Whether for a joke present or for a true aficionado, Cannabis Cupcakes may just be the ultimate college book. Chock full of recipes like Magic Bus Red Velvet and Spicy Rasta, these sweets will either inspire you to bake or just make you laugh out loud.
Why grow up when you can spend your days with The New World Champion Paper Airplane Book? John M. Collins set the Guinness World Record in 2012 and now you can copy his winning design, as well as 23 others that will impress friends and foes alike. Make it your party trick.
The joys and complications of sisterhood have a long, rich history in literature, from Austen to Alcott. Lucinda Rosenfeld contributes to the cannon with The Pretty One, a funny and insightful look at the trials and tribulations of family.
With all things Scandinavian increasing in popularity, it’s time to rediscover Tove Jansson. Her series of Moomintrolls, as in Moomin’s Winter Follies, started as comics before becoming a popular and enduring series.
The unlikely relationship between two Mormon missionaries adrift in Brazil forms the center of Elders. Ryan McIlvain’s novel explores faith, friendship and loneliness in an unsparing, beautiful debut.
A family saga set in a fictional beach community during the second half of the 20th Century, The End of the Point explores the ups and downs of generations of Porters. Elizabeth Graver’s telling eye fills the reader in on big moments and small details so that the struggles within the relationships will resonate with just about everyone.
Another story rooted in place, Leah Stewart’s The Story of Us grabs a few literary tropes and turns them on their heads. In this case, orphans, sisters and the road not taken get tantalizing twists and make for an entertaining read.
One of my absolutely favorite writers, Kent Haruf returns to form with Benediction. He slays me over and over with his ability to fill a family drama with compassion and kindness, wrapped in an icing of tenderness.
Knowing Kristen Wiig has optioned Monica Drake’s Clown Girl, made me eager to read her new novel, The Stud Book. Funny and introspective, this tale of a motley group of friends in Portland is touching enough to melt your heart.
One of our best writers, James Salter, comes back full force with All That Is. Set in Post-World War II America, amidst all the promise of the period, Philip Bowman finds himself both reveling in and choking on the possibilities that shower over him.
One of the founding works of what became known as the steampunk genre, James P. Blaylock's Homunculus is back in print with a beautiful new trade paperback edition. Winner of the 1988 Philip K. Dick award, the book introduced Blaylock's recurring protagonist, scientist-adventurer Langdon St. Ives and helped establish the tropes of the genre – from dirigibles to clockwork inventors, all set against a Victorian London shrouded in fog and occult mystery.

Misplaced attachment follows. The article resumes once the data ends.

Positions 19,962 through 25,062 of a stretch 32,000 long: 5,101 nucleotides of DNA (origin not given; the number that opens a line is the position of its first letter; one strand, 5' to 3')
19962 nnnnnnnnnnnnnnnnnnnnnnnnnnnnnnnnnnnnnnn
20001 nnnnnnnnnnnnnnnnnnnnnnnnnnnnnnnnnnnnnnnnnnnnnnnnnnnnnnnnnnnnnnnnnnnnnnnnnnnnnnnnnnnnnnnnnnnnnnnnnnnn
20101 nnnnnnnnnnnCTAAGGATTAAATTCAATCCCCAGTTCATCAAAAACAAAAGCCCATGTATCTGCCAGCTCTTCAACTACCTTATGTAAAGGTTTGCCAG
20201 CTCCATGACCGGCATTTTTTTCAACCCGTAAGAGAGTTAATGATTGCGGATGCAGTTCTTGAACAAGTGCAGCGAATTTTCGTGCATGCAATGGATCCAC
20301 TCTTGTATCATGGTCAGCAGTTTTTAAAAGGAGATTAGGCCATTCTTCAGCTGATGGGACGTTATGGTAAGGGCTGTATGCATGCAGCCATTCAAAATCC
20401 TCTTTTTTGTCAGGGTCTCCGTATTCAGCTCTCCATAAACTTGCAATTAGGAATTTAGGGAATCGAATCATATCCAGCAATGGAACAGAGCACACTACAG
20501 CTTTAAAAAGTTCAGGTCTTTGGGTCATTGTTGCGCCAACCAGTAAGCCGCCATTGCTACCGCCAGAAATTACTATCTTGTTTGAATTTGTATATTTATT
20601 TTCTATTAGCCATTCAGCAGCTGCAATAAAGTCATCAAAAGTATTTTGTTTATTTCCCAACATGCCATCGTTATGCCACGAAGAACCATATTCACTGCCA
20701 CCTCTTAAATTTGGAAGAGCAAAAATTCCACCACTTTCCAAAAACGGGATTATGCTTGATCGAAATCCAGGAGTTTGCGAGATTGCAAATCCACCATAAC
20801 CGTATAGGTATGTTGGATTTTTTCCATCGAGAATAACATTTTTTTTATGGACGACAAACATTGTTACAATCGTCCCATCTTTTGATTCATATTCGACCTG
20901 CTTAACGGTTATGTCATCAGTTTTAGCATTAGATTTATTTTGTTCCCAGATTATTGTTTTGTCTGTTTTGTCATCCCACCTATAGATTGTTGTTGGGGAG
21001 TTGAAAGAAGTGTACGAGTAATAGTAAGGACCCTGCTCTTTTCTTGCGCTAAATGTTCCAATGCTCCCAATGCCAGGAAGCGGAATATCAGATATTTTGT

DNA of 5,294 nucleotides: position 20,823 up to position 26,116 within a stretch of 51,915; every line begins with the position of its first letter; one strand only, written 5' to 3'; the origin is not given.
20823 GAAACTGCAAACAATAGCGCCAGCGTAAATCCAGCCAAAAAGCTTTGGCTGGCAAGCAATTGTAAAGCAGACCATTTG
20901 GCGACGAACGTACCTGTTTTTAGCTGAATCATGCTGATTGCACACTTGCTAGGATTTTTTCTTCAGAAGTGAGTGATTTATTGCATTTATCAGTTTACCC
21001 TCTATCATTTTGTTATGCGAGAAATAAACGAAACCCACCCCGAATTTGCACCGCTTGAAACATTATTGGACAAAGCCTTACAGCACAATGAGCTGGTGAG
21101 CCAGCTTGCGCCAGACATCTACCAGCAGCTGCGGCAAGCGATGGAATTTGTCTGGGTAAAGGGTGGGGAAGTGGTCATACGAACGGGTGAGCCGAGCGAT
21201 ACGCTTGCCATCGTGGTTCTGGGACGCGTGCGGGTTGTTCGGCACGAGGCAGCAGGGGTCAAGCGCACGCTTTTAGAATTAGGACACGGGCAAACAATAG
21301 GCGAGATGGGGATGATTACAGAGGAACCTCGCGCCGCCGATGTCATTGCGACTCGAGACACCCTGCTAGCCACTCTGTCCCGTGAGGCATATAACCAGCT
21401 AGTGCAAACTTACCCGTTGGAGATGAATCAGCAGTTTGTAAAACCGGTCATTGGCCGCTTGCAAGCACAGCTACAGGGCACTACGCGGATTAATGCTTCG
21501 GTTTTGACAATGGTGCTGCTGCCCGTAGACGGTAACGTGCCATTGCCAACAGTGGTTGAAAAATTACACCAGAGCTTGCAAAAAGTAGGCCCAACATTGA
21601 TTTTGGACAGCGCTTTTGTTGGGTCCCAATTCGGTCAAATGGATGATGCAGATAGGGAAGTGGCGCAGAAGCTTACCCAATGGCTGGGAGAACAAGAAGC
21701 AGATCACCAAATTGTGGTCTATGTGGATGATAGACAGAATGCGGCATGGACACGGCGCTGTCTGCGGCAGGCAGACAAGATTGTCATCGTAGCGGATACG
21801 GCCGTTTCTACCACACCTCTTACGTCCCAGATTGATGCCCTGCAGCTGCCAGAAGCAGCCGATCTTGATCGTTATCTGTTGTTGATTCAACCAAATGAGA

– Mike Sebastian
Having eclipsed both Italy and France to become the world’s largest wine market, Americans’ appetite for wine seems boundless. Jancis Robinson and Linda Murphy’s glorious American Wine captures all the romance and allure of viniculture from Florida to Hawaii.
Charming in the extreme, 16-year-old Tavi Gevinson’s RookieMag.com acts like a teen girl’s scrapbook/manifesto. Gathered together in Rookie Yearbook One, this smash book to all things female covers such disparate topics as eye makeup, feminism and “bitchfacing.”
Not everyone has forgotten about Hurricane Katrina and the havoc she wrought. New Orleans Suite, by Lewis Watts and Eric Porter, puts the unforgettable city front and center by documenting the lives of mostly black artists and musicians struggling to keep on keeping on.
When Nick Turse was offered decades of secret pentagon files about Vietnam, he dropped everything and spent hours copying each and every one. The result, Kill Anything That Moves, is disturbing, yet vindicating for all the anti-war activists who fought against the endless atrocities against civilians that the U.S. government consistently denied.
I have read many stories of painful childhoods, but Domenica Ruta’s With or Without You still stings. The author’s tale of a drug-addicted mother becomes the unlikely backdrop for a spectacular success story.
Teenage pregnancy, so deftly examined in Riding in Cars with Boys, put Beverly Donofrio on the map. Her latest introspective work, Astonished, trawls the similarly harrowing waters of rape and faith with a refusal to go quietly that is nothing short of astonishing.
Dara-Lynn Weiss documents her struggle with her 7-year-old daughter’s weight in The Heavy. The ensuing battle brought controversy on both mother and daughter as they confronted the paradox of a modern America that wants to indulge, yet still remain thin – to have its cake and eat it too.
With America getting heavier all the time, the idea of a quick fix, like the various stomach surgeries, is very appealing. Stranger Here by Jen Larsen explores the emotional and physical advantages and disadvantages of taking the easy way out by documenting her personal struggles with weight.
A graphic novel encompassing grief, family and hope, Judith Vanistendael’s When David Lost His Voice shed slight on coping with illness without turning mawkish. Her illustrations, both arresting and funny, refuse to let you look away.
In Babble, a team of linguists attempts to revive the universal proto-language lost when, according to the Old Testament story, God scrambled it into the myriad human languages. But something goes horribly wrong with the study, and pandemonium breaks loose. At the heart of the thriller concept is a tender character portrait of a young woman left directionless after a failed romance.